My Geriatric Uterus
The digital production of My Geriatric Uterus, which debuted at the 2019 Cincinnati Fringe Festival, opens with the Raleigh-based playwright-performer Lormarev Jones as Grown-Ass Woman. She’s introducing a special episode of a fictional public access show, Adulting for Millennials, for her 35th birthday.
The public-access episode travels back to previous moments and singalongs composed by Christopher Wood, unpacking the student loan crisis, the difficulties of forging a career under late-stage capitalism, and the fraught pressures from her uterus. The uterus itself, created by puppet designer Samantha Corey, is a pink marionette outfitted with delicate fallopian arms, a cigarette dangling out of its mouth.
Between sing-a-longs and skits, under Carolyn Guido Clifford’s direction, Jones breaks from the public access host persona, speaking off-the-cuff to the distinct obstacles that Black millennial women face, not just in the workforce but when it comes to motherhood and what her children may face.
These moments of raw power—which might otherwise have played directly to the audience on the Cincinnati Fringe stage the show premiered on—instead occur in full view of the studio, revealing cameras, light fixtures, and the production staff. The meta-theatricality of seeing the scaffolding of film production is satisfying, though this choice makes you wish you could be closer to Jones in these moments, not viewing her digitally from off-stage right.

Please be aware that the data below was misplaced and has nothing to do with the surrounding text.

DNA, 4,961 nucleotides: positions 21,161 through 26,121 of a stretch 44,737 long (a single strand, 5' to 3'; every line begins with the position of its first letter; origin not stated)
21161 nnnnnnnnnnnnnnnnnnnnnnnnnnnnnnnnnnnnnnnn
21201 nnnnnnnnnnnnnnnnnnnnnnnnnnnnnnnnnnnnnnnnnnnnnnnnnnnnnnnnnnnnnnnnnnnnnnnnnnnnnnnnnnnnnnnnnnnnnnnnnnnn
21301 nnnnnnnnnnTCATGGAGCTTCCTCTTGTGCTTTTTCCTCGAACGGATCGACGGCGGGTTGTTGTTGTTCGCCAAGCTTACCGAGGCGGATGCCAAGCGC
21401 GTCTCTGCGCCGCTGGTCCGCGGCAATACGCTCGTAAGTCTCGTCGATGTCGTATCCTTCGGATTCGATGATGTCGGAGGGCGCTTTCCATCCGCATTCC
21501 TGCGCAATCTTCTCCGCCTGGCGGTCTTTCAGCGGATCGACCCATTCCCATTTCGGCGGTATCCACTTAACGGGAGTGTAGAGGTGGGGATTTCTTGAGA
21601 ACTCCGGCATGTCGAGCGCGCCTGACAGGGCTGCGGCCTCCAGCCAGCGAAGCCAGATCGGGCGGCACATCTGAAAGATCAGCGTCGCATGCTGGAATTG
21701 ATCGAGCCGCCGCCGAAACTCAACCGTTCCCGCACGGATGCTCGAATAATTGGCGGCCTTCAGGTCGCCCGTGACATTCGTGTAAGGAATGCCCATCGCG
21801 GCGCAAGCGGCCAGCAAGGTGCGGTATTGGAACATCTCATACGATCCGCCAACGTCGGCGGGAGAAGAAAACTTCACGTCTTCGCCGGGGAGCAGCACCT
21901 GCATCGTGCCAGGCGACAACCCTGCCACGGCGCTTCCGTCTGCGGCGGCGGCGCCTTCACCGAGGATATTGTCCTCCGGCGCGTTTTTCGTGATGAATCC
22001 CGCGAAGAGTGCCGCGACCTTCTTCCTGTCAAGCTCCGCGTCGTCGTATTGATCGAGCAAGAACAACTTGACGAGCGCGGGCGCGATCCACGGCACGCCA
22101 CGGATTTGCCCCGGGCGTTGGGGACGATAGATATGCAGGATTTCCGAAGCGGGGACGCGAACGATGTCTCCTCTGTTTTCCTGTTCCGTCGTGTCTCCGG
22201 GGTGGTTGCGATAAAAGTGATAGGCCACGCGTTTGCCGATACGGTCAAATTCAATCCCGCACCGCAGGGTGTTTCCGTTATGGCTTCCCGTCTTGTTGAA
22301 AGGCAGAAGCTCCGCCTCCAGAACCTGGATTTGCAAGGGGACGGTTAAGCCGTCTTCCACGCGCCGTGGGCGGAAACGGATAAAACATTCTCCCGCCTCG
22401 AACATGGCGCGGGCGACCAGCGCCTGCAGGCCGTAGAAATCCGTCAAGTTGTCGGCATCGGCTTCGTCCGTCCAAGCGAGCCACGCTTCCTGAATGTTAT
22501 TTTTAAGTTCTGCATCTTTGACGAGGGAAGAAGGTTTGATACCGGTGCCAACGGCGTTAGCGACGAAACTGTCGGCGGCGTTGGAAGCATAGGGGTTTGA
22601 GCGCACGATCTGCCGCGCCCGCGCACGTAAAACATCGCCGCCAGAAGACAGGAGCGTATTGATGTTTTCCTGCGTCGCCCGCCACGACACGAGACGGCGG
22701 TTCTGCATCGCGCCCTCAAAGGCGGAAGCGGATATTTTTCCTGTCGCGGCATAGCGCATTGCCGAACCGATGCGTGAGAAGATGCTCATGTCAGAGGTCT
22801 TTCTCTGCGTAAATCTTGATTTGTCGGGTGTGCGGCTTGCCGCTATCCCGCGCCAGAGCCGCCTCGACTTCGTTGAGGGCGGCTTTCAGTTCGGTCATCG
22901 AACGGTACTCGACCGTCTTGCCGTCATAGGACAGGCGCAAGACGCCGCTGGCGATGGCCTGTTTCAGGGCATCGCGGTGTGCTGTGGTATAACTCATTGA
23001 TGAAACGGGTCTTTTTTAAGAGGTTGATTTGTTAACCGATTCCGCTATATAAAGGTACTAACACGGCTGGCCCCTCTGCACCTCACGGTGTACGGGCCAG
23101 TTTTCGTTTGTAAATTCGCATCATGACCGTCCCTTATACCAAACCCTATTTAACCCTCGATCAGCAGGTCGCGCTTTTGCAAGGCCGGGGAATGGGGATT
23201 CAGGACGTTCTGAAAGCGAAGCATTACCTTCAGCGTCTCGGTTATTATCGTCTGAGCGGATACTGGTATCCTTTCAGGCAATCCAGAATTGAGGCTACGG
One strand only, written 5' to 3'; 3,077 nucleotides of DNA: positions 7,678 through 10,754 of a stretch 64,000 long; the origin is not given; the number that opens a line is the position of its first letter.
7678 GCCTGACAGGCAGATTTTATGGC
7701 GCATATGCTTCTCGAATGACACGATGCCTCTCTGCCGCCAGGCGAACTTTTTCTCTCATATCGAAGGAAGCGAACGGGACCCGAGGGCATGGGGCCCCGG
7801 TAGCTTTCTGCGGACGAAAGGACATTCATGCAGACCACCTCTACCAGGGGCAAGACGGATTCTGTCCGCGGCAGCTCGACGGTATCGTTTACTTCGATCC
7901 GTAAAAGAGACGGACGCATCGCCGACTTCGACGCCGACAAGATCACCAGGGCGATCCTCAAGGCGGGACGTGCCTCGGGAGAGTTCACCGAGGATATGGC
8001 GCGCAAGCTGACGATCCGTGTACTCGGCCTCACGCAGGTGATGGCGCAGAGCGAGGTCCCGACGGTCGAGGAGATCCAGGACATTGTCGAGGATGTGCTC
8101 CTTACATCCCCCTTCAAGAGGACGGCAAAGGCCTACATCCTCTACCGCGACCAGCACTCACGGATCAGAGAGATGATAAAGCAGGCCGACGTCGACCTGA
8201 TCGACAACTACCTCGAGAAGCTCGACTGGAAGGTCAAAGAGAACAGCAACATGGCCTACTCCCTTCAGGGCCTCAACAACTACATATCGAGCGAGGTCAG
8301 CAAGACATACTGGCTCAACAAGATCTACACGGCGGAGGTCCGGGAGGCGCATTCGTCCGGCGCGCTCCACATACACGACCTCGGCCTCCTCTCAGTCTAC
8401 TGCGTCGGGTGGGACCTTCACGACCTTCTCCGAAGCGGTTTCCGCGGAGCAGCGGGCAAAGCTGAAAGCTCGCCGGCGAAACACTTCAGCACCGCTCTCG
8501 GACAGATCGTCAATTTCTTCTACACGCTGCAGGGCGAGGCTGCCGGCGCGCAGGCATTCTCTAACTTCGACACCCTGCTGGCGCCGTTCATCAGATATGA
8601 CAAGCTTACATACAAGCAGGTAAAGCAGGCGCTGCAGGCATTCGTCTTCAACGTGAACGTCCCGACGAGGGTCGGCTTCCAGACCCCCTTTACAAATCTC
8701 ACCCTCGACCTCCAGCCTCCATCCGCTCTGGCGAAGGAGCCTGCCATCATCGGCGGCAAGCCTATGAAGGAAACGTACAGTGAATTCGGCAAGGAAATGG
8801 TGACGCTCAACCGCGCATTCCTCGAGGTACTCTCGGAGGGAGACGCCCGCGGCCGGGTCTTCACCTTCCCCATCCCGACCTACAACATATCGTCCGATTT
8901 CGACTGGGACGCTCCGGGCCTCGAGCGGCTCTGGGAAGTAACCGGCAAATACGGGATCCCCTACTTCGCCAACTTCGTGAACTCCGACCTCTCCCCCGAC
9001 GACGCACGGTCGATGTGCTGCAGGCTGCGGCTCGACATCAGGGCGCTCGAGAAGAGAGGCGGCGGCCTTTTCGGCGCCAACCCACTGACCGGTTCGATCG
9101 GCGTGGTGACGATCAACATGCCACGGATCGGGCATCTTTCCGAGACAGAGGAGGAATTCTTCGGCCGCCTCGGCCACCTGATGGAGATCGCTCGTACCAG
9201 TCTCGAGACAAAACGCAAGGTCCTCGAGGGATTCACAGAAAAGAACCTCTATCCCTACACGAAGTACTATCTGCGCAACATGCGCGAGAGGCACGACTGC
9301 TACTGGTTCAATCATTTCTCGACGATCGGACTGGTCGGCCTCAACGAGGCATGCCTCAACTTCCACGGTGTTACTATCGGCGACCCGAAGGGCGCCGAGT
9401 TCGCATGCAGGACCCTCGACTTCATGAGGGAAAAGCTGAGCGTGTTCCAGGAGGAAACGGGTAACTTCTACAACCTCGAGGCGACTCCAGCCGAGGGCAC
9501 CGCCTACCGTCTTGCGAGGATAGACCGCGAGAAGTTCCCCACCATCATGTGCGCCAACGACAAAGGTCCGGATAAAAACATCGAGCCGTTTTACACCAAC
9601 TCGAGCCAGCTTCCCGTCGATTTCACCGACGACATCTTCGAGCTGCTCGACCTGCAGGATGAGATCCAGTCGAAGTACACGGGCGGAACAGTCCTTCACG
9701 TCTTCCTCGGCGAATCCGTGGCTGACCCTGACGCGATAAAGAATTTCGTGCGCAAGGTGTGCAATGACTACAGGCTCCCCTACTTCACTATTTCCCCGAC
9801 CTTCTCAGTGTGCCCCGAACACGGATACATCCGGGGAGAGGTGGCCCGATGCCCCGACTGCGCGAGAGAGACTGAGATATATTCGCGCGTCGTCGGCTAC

Despite these moments of distance, and a few instances of issues with audio mixing, the experience is exhilarating from start to finish. Like any good Fringe experience, even translated to film, My Geriatric Uterus feels handmade, personal, and jagged around the edges—from the bright set pieces and papercut transition shots to the unmistakable, industrial aesthetic of Durham’s Shadowbox Studio space, where the production was filmed.
My Geriatric Uterus, produced by Aggressive Curl Pattern Productions, is available on-demand via Vimeo for a $5 one-time viewing through the end of December. Tips collected via payment apps go directly to the artist. Running at 35 minutes, My Geriatric Uterus is worth much more than the $5 asking price. In a time when fresh, experimental local art is often inaccessible due to social distancing restrictions, My Geriatric Uterus feels exactly like what theater should be, even digitally.
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